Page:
BBC Radio’s Dotun Adebayo questions Lataster about Jesus’ ahistoricity (BBC) - Dec 2016

Listen online, here.

On 17/12/2016 I was interviewed by the BBC’s Dotun Adebayo, MBE, on Jesus’ possible non-existence. This is potentially another milestone in my quest to bring this idea into the mainstream. Although the interview was short, and the interviewer apparently biased and even a little aggressive at times, he did show some respect in even discussing the matter at all, by referring to me as a lecturer, scholar, and historian (rather than a student), and in claiming that this issue is debated amongst scholars. I know that last point will irk many historicists, but I digress…

After graciously saying that Jesus’ existence has been debated by scholars for many years, Dotun wonders if we can know about Jesus or anyone else from the time with any certainty. I explain that while we can forego certainty, we can certainly make probabilistic judgements, and that Jesus gives us real problems.

Dotun then asked how I came to my sceptical conclusion. I explained that the poor sources and the lack of a decent case for the Historical Jesus led me to agnosticism on the matter, and opened the door to mythicism. Regarding the latter, I explained the problem of Paul, and the very plausible notion that Christianity began with a celestial messiah - which some Jews of the time already believed in.

At this point, Dotun dropped his facade of objectivity, criticising me for merely ‘thinking’ that my theory is a good one (reminiscent of how creationists call evolution a mere ‘theory’), and blasting me for my lack of evidence, further implying that there is much evidence for Jesus’ historicity. He asked how it could be that all the biblical writers are talking about some celestial figure that didn’t exist, and claimed that there is lots of detailed historical information about Jesus. I explained that the latter is simply not true, that the sources tend to be biased and/or fraudulent, and non-contemporary, and mentioned how the earliest sources are ambiguous and likely discuss a celestial Messiah (as per 1 Co 2:6-10, where Jesus is killed by sky-demons; a passage written by Paul, who usually honours the human authorities that are in power due to God’s will). I also note an interesting asymmetry in this debate: while there is evidence of Jewish beliefs in a celestial Messiah (even Ehrman admits this), there is ZERO early evidence of a purely human/non-divine Jesus. I tell Dotun that we need to be careful about what we call ‘evidence’ and what we claim it is evidence for.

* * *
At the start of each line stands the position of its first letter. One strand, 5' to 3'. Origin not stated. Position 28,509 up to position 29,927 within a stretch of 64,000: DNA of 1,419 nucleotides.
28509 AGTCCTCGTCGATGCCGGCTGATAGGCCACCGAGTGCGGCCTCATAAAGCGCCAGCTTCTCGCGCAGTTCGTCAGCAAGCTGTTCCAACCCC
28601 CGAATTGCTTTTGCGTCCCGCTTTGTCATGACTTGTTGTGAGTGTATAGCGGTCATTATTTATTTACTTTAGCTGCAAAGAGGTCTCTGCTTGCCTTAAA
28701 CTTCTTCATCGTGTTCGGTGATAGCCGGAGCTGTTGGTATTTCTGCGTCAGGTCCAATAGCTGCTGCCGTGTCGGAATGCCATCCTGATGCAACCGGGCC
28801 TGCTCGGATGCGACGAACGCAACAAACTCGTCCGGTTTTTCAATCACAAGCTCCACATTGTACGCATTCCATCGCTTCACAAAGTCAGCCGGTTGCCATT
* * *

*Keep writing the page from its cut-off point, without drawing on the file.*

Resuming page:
Moving on, Dotun asked if I come in to this research as a sceptic, which I whole-heartedly own; it is a scholar’s job to be critical! I also explain that none of this is religious or anti-religious. It is A Debate Among Atheists.

Dotun then asked why I, as a scholar and a historian, am not considering that the stories of Jesus are so consistent. I patiently explained that the New Testament itself is very inconsistent, as historicists will admit, and that it evinces numerous early and disparate Christianities and Christologies.

Finally, the popular presenter asked about how we all came to be ‘conned’ so well, and about how this figure became the Jesus we know and love. I noted that we needn’t feel particularly bad, since religion has been making false-but-popular claims throughout history. I also explained that Mark allegorises Paul, which leaves the door open for Christianity’s origins involving a mystery religion. The allegory simply becomes the basis for an alternative form of the faith, and there are eventually several competing forms of the faith, with one form eventually dominating. The one that wasn’t so secretive and elitist.

Raphael Lataster 2017